Iris scans examine the colored tissue surrounding the eye's pupil. Unlike more invasive retinal scans, iris scans can be carried out by regular video cameras as far as two feet away from the eye. They can also be carried out on people wearing glasses.
Patented in late 1980s, iris scans' first use was to identify prisoners in a Pennsylvania prison. They have begun to be instituted to identify "the good guys" at international airports, where frequently flying passengers are allowed to use iris scanning technology to move more quickly through security checkpoints. Charlotte/Douglas International Airport in North Carolina; the Flughafen Frankfurth Airport in Germany; and London's Heathrow airport, among others, use iris scanning technology for this purpose.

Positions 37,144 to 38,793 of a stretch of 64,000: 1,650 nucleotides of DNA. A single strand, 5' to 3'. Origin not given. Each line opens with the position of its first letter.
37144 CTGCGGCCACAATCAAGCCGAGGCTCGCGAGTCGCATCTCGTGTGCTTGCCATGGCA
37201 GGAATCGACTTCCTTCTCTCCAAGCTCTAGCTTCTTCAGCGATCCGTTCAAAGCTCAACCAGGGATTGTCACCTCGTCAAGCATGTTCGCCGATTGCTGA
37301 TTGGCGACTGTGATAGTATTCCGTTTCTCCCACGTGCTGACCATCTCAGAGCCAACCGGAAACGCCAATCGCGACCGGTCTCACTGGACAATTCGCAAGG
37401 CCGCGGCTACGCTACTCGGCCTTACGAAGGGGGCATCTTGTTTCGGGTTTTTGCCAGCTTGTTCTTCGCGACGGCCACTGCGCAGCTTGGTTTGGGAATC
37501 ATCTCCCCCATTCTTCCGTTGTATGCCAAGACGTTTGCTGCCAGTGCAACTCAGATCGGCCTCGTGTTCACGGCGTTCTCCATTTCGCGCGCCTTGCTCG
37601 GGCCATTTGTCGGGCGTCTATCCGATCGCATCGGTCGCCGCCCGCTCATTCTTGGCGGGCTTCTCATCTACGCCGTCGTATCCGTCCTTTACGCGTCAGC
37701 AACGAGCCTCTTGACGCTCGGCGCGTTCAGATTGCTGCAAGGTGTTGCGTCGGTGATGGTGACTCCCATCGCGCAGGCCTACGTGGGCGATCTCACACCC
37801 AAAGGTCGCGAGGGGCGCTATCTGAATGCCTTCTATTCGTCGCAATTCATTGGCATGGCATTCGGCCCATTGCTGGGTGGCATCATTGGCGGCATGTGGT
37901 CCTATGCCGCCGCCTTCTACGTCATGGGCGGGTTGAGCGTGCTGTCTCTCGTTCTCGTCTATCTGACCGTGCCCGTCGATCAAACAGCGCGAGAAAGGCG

Iris scanning technology is far from foolproof however. Scanners have been fooled by users placing photographs of irises over their own eyes (with holes cut out for their own pupils).
In 2005, Rep. Robert Andrews (D-NJ) introduced the Iris Security Scan Security Act of 2005, intended to give States grants to use iris scan records of convicted criminals for various purposes. On February 6, 2006, the bill was referred to the House Judiciary Subcommittee on Crime, Terrorism and Homeland Security, suggesting that the bill may be expanded to achieve homeland security or anti-terrorism objectives.